The Old Guard/Volume 1/Issue 1/New England Ruling the Middle and Western States
|←Acrostic|| The Old Guard
Volume 1, Issue 1 (January, 1863): New England Ruling the Middle and Western States
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To realize how completely the New England school of politicians has seized the Government of the United States, we have only to refer to the following list of the chairmen of all the important committees of the Senate:
|Foreign Relations.||Sumner.||New England.|
|Miltary Affairs||Wilson.||New England.|
|Naval Affairs.||Hale.||New England.|
|Post Offices.||Collamer.||New England.|
|Public Buildings.||Foote.||New England.|
|Conting’t Expenses.||Dixon.||New England.|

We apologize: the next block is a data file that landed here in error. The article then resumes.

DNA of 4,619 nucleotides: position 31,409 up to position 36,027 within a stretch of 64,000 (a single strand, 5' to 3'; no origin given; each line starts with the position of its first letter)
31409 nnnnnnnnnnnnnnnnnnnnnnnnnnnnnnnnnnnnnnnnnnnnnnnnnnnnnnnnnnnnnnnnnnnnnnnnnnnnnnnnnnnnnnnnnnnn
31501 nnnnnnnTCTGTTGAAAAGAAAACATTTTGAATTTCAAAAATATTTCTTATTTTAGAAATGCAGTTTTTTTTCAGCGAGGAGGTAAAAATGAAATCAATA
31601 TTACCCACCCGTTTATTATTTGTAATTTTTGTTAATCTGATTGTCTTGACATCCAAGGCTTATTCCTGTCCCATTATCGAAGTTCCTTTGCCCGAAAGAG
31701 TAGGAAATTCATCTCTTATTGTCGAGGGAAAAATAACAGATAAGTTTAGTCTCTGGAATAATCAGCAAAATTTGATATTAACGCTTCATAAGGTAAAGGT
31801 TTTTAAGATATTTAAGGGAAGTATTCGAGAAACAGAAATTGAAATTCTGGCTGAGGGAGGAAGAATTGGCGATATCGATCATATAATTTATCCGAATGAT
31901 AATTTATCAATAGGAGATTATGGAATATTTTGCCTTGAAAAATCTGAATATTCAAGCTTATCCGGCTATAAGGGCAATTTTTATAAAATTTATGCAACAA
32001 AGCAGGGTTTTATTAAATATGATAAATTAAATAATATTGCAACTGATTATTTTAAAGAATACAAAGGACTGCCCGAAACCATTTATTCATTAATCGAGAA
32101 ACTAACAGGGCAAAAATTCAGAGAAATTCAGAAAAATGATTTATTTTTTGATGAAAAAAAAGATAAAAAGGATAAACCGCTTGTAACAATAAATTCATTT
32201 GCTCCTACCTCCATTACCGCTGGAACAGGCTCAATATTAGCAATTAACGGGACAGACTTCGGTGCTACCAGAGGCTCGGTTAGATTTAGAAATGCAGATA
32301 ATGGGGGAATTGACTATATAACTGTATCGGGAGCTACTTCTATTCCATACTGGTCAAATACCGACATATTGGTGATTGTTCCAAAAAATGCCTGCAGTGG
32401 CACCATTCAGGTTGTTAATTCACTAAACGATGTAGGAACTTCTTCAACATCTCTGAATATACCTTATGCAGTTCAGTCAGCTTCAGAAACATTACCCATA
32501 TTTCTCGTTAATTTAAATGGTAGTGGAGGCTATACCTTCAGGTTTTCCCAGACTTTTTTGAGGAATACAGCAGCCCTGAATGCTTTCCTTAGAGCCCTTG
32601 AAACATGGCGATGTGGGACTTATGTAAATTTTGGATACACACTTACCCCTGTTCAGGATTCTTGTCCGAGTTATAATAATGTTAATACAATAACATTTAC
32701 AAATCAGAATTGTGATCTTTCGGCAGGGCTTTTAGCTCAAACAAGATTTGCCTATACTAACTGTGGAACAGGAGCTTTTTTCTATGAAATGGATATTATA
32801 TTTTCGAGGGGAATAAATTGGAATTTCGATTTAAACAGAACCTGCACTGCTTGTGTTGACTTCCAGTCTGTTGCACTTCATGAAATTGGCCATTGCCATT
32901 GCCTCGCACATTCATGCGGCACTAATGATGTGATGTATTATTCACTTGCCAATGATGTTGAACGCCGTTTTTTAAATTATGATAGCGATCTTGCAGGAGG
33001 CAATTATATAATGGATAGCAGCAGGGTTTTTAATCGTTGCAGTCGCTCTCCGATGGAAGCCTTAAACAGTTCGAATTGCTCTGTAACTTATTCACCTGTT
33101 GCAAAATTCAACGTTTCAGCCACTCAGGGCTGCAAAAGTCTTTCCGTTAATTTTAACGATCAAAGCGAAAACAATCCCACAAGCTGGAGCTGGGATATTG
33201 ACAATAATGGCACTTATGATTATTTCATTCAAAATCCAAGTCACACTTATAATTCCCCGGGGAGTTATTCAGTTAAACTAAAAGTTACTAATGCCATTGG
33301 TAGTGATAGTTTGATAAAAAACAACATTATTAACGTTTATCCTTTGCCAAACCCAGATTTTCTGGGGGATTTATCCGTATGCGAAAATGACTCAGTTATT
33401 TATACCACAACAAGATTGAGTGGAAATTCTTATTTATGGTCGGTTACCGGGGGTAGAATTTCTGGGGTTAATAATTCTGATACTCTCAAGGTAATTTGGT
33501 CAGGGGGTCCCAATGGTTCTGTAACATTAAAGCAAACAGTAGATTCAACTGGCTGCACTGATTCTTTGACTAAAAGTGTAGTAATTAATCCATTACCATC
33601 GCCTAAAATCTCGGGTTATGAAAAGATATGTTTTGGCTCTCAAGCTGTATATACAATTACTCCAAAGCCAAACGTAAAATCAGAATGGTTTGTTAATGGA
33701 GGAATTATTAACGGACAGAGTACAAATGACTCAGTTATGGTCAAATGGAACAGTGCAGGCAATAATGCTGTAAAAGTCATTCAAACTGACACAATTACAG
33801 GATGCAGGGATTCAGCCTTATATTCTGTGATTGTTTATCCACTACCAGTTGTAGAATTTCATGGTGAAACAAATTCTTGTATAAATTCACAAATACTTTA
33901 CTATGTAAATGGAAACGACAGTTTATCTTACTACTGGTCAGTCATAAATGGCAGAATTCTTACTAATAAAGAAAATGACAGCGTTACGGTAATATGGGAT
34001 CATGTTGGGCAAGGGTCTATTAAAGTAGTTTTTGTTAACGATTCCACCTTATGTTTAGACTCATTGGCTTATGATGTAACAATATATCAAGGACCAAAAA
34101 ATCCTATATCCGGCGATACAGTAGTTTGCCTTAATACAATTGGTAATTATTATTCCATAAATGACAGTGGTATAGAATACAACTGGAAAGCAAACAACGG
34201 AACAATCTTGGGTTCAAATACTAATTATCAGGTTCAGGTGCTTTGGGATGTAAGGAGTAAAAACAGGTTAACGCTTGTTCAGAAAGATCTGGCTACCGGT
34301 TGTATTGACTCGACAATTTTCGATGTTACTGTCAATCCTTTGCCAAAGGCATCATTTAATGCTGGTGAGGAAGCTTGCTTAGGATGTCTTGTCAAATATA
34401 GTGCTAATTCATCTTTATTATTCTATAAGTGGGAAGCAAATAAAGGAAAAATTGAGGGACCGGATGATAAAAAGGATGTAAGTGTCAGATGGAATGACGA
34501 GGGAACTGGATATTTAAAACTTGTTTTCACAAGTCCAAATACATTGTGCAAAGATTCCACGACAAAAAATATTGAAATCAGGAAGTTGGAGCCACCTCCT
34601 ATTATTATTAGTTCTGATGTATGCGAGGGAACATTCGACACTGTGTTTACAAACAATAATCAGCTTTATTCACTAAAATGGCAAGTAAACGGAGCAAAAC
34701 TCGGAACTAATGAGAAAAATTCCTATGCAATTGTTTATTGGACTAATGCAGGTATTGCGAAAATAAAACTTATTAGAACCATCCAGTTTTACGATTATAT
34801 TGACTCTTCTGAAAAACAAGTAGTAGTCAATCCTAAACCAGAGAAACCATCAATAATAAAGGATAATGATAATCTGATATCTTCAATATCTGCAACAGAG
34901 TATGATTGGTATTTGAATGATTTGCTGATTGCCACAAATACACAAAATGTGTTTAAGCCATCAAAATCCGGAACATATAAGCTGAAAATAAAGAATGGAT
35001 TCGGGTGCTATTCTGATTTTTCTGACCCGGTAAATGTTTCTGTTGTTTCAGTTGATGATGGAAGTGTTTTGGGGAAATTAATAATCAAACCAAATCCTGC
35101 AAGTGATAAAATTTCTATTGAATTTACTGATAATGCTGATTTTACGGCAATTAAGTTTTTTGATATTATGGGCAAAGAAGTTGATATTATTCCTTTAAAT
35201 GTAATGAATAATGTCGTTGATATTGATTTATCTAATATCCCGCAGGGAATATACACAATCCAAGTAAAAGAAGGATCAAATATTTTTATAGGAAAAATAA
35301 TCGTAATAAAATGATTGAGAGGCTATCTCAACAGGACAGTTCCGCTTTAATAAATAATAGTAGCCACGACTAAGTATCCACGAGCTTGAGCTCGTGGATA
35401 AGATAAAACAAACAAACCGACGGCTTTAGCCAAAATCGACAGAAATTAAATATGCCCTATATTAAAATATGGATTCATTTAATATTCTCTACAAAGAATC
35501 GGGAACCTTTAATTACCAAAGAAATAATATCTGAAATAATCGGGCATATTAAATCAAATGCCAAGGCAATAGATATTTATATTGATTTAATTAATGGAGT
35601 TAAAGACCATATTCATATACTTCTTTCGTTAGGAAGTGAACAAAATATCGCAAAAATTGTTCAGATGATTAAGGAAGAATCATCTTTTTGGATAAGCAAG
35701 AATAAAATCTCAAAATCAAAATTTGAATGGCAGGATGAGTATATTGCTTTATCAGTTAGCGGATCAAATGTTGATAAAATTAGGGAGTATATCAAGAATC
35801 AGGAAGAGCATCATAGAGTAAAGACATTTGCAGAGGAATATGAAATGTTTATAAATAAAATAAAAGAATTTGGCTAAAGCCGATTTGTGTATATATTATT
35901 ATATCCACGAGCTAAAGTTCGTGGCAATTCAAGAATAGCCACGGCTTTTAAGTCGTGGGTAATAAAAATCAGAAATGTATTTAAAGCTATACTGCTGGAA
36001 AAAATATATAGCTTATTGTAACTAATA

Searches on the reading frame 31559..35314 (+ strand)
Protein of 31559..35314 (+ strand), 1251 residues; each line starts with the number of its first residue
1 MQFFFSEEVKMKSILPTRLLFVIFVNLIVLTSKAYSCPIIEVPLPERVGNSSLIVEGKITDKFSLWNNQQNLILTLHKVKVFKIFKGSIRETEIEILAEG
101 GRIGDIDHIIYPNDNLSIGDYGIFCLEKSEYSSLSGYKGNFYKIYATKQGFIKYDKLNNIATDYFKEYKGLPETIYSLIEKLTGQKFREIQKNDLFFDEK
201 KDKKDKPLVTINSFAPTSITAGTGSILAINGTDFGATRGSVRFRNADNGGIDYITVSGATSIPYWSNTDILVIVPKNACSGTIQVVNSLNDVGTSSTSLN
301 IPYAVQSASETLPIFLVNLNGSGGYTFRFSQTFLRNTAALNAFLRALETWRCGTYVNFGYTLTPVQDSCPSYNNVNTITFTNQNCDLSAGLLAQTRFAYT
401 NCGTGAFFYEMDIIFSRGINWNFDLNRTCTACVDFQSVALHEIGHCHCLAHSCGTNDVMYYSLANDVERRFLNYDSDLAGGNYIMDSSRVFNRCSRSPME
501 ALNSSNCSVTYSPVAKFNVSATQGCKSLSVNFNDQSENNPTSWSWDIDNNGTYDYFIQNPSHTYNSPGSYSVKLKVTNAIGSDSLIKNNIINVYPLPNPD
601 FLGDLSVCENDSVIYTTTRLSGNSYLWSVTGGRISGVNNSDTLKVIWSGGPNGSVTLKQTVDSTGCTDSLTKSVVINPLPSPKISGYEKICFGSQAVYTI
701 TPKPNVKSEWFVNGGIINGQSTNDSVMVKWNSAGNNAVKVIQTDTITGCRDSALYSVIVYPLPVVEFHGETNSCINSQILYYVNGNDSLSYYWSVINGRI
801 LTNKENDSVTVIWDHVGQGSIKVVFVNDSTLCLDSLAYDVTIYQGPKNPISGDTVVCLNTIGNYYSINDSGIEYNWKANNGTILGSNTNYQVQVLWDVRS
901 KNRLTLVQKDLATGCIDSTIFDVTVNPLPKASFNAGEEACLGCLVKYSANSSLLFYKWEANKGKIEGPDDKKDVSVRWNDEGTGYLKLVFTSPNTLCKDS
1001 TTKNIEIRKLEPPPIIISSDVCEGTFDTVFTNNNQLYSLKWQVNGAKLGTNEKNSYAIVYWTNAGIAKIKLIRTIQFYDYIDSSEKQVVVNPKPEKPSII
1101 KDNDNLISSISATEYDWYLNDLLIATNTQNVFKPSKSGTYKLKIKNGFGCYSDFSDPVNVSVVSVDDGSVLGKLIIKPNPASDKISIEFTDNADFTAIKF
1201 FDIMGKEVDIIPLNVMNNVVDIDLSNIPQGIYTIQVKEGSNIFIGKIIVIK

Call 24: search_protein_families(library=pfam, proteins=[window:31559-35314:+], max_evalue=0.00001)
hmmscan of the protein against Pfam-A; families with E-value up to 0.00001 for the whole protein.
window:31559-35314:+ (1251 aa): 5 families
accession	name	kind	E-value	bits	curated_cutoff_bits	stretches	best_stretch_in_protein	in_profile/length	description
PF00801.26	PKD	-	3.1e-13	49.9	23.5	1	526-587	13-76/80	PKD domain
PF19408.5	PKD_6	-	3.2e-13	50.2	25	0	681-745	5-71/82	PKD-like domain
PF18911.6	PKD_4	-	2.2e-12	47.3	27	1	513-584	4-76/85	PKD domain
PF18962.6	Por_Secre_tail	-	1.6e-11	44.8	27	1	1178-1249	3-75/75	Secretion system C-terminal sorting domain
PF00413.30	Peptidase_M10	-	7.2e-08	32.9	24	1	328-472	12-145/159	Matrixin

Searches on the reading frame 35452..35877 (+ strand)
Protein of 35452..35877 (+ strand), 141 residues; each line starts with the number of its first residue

Practically, the United States Senate might just about as well meet in Boston as in Washington. The same preponderance of Yankee abolitionism is found in the committees of the Lower House. The fifteen millions of people in the Middle and Western States are used as a tail to the New England abolition kite. These sharpers of New England thus control over $800,000,000 per annum of the money of the country. The great States of New York, Pennsylvania, and of the West, have comparatively no voice in the management of the finance of the country. Its monetary and political destiny are in the hands of a set of abolition colporteurs and crazy fanatics. If a contry thus used and thus abused can survive, either financially or politically, it will be a miracle indeed.
Beecher, in a late speech, boasted that "New England rules the United States." He might have said that it is determined to rule or ruin the United States, and that it has very nearly accomplished the latter. But the Middle and the Western States will some day throw off the abolition yoke. That day is at hand.